Meriden, West Midlands

Meriden is a village and civil parish in the Metropolitan Borough of Solihull, West Midlands, England. Historically part of Warwickshire, Meriden lies between the cities of Birmingham and Coventry, in a green belt of countryside known as the Meriden Gap; it is in the ecclesiastical parish of the Diocese of Coventry. The village is 7 miles from Solihull, 8 miles from Coventry and 4 miles from Birmingham Airport. Known as "Alspath" in the 1086 Domesday Book, it was historically thought to be the geographical centre of England until the early 2000s after analysis by Ordnance Survey. This is commemorated in the village with the Sandstone Monument; it is also home to the National Cyclists War Memorial.


The traditional centre of England
Location within the West Midlands
Population2,719 (2011.Ward)[1]
OS grid referenceSP240824
Civil parish
  • Meriden
Metropolitan borough
Metropolitan county
Sovereign stateUnited Kingdom
Postcode districtCV7
Dialling code01676
PoliceWest Midlands
FireWest Midlands
AmbulanceWest Midlands
EU ParliamentWest Midlands
UK Parliament

The village gives its name to the Meriden parliamentary constituency, created in 1955, which covers the Meriden Gap. In the 2011 Census the population of the Meriden parish was 2,719 [2] and is estimated to have risen to 3,096 by 2017.[2]

Traditional centre of England

Meriden is traditionally regarded as the Centre of England. This understanding was clearly understood by 1829 and was only shown to be inaccurate in 1920, when the first attempt was made to validate the claim systematically.[3]

A grade II listed sandstone monument on the village green carries a plaque commemorating this. Traditionally known as the 'sandstone cross', a photograph from 1879 shows a garland (looking like a flowerpot), that would have originally enclosed a cross, on top of the monument, like the one at Hockwold cum Wilton.[4] The garland was lost between 1879 and 1885. The cross was originally located in the old centre of the village, near the Pool, where the road originally came in from Berkswell. It was not far from the road's amended route, after 1785, when the junction was straightened due to Meriden Hall and grounds being Enclosure by its landowners.[5] The monument was moved to the village green in 1822. It was moved again to its current position on the green in 1952–1953.[5]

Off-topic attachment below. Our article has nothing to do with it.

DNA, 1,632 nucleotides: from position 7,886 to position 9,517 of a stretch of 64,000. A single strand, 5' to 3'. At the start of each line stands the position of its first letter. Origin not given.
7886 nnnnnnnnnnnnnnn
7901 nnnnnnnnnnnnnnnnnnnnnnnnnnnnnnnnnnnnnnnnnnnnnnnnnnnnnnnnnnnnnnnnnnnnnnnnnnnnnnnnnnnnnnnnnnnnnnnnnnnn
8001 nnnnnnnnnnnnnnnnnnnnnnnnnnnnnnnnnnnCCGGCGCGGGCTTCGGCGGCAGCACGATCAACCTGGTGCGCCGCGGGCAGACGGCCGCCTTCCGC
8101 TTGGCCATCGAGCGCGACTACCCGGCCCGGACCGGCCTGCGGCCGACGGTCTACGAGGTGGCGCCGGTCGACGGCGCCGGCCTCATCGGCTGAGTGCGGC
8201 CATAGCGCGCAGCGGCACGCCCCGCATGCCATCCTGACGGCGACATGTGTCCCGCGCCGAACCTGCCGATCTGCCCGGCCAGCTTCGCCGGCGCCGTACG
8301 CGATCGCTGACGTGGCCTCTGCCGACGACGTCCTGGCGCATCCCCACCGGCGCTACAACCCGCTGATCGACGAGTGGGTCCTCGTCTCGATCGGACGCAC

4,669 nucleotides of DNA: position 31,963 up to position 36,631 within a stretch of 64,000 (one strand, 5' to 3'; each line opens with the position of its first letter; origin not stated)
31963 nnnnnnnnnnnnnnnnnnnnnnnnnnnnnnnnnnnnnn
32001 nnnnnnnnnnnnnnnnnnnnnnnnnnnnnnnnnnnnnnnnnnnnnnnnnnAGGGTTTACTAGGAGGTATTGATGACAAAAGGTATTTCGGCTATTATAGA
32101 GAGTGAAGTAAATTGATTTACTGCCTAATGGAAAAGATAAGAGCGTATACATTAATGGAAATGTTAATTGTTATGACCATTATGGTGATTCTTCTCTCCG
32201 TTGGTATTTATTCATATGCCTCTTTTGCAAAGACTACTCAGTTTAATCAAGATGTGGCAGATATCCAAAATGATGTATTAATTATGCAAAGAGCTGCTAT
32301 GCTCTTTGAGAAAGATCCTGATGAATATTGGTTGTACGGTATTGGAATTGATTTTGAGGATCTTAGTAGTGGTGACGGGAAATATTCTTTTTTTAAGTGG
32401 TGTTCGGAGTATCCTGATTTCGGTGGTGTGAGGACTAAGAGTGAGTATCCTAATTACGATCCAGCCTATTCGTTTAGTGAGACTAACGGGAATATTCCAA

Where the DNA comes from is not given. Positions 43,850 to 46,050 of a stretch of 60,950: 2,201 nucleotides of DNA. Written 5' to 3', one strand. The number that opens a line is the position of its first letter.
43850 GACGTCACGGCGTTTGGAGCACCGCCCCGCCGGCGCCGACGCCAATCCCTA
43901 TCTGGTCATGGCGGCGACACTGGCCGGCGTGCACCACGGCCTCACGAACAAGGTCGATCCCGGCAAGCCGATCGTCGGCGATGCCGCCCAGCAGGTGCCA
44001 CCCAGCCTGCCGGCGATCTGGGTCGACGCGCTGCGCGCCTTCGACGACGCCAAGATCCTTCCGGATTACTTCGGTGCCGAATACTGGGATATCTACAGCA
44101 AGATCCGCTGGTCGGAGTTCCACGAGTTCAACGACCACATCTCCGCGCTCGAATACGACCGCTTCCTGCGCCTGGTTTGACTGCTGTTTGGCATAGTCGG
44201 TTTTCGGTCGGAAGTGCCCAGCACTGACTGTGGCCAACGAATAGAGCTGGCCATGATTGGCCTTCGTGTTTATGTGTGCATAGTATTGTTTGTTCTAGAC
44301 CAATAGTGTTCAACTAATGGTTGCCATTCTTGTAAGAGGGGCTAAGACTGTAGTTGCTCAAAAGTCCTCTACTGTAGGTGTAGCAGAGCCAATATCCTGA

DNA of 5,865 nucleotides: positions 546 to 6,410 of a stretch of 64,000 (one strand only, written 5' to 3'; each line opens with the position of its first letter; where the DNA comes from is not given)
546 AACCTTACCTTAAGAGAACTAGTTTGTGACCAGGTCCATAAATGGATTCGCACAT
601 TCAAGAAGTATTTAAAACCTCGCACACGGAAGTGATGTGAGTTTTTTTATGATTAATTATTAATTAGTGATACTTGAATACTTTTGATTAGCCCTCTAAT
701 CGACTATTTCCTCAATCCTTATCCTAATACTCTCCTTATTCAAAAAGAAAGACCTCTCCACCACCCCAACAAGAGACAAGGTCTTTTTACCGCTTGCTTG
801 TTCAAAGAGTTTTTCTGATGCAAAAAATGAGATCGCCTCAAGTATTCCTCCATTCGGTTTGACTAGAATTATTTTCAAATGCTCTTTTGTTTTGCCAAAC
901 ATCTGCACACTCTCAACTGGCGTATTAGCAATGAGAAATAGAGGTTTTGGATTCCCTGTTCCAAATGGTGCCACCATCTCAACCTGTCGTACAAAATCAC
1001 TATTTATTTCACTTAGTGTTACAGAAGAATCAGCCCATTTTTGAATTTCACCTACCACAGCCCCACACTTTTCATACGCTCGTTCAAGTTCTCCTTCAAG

National Cyclists Memorial

Meriden is home to a memorial obelisk dedicated to the cyclists who died in the First World War. National cycling organisations commemorate these deaths every year with a service held on the green in mid-May. The 30-foot (9.1 m) grey granite memorial originally cost £1,100 and was unveiled on 21 May 1921 in the presence of over 20,000 cyclists.[6][7]

The village's own war memorial is at the Berkswell Road turn-off from the Meriden main road opposite the Pool. It takes the form of a wayside shrine with a crucified Jesus; and is on land donated by Letitia Banks, heiress of Meriden Hall and wife of Capt Edward Banks, from the very corner of her estate. Edward Banks was the first WWI death from the village, due to friendly fire during the fighting at St Julien in 1915; and he is commemorated in a stained glass window in the church.[8]


The area has been occupied since the stone age, evidenced by flints in the Blythe valley. In Meriden, bronze age swords have been found. In 43 AD, nearby Corley Rocks marked the southern limit of the cattle rearing Cornovii tribe.[5]

The original name of the village itself was Alspath, meaning in Old English "Aelle's path".[5] The village was centred on the site of the parish church, overlooking the current village, at the Coventry end of Meriden.[5]